Around 2014, the emergency cords were fitted with flap coverings as a safety measure so that passengers only pull the cords in case of emergency.
Withdrawals commenced on 19 January 2015 when the first full 6-car train, formed of units 7510 and 7058, was withdrawn from service at Ealing Common Depot and loaded onto trucks for Long Marston for the driving motors to be converted into 230s and the other cars to be either scrapped or stored for future use. The last train, formed of units 7007 and 7032, ran on 21 April 2017.
A farewell heritage tour took place on 7 May 2017 operated by units 7007+7032.
In February 2016, four redundant D78 cars were used by the emergency services in a mock tube accident staged at Littlebrook Power Station.
One car 7012 is preserved by the London Transport Museum Depot at Acton.
Car 7027 is preserved at Coopers Lane School, Lewisham for use as a library.
In 2014 Vivarail purchased 156 driving motor cars and 70 trailer vehicles for conversion to Diesel–electric multiple units. 75 two or three-car units proposed. Under TOPS they are designated as Class 230.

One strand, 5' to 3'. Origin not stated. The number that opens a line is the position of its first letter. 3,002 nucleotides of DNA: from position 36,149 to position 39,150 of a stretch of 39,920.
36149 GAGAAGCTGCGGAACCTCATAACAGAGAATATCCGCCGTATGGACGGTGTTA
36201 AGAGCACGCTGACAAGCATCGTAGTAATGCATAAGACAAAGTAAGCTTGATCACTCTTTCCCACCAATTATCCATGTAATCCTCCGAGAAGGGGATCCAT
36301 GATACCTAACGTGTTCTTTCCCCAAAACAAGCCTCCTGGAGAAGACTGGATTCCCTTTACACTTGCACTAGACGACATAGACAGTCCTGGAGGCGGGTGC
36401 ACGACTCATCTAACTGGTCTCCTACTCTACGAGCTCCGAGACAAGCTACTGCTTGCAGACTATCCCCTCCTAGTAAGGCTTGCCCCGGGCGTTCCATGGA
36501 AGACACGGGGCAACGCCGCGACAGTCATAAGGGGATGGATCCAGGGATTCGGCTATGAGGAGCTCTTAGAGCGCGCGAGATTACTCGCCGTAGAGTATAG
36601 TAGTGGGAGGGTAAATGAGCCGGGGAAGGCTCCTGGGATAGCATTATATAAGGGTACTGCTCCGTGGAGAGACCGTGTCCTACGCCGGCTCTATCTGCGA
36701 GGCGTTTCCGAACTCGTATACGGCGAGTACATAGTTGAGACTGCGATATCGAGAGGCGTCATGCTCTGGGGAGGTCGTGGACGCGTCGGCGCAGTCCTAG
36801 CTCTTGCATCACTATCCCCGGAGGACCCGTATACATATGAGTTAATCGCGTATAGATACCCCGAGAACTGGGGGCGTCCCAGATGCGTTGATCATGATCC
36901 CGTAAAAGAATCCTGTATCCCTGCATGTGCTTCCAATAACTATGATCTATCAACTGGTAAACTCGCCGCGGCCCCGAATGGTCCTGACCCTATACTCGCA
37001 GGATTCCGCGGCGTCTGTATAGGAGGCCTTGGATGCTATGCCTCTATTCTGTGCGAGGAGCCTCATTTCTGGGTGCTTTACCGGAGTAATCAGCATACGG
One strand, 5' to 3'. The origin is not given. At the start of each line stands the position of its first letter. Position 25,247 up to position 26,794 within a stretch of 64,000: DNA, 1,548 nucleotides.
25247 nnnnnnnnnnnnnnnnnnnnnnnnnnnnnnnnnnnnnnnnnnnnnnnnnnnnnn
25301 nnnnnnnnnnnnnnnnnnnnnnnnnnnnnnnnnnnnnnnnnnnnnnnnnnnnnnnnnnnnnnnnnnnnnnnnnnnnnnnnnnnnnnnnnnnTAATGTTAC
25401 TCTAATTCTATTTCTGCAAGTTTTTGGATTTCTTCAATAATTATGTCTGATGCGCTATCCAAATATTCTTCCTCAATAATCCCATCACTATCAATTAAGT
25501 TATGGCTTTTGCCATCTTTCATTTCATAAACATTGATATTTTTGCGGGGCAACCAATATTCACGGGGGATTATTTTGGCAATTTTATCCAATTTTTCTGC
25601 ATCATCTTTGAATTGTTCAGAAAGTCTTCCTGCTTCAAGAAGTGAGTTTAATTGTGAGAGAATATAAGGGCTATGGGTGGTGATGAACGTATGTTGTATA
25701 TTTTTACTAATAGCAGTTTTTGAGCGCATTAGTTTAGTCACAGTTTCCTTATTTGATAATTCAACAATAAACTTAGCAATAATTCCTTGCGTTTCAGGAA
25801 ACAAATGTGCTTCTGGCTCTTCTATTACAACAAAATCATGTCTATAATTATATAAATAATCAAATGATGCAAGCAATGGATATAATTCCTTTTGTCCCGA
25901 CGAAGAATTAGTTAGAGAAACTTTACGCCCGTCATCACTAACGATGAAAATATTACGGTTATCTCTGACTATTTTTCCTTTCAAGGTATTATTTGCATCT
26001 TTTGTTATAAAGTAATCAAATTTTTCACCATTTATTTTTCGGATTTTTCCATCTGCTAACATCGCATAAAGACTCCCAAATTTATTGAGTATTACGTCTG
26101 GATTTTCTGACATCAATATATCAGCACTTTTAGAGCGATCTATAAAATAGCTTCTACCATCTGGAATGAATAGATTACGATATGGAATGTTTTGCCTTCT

A prototype was produced for testing and accreditation in August 2015, with introduction to service in 2016. The first Class 230 service to carry passengers operated on 19 July 2017 when a unit was used to operate a shuttle service from Honeybourne to the Rail Live exhibition at the Quinton Rail Technology Centre.
The first customer for production Class 230 units was West Midlands Trains, which ordered three two-car DMUs in October 2017. Subsequently Transport for Wales Rail ordered a total of five three-car sets, to be built as bi-mode multiple units (BMMUs), in June 2018.
In September 2019 South Western Railway announced that it would be leasing five two-car Class 484s for use on the upgraded Island Line on the Isle of Wight from 2020. These continue to be powered by electricity drawn from the third rail. The first units arrived on the Isle of Wight on 19 November 2020, and entered service on 1 November 2021 once upgrade works on the island line were completed. While the 484s are considerably taller than the 483s they replaced, a survey of the line prior to the commencement of upgrade works confirmed that the new units would be able to traverse Ryde Tunnel, a requirement for any stock to run on the Island Line.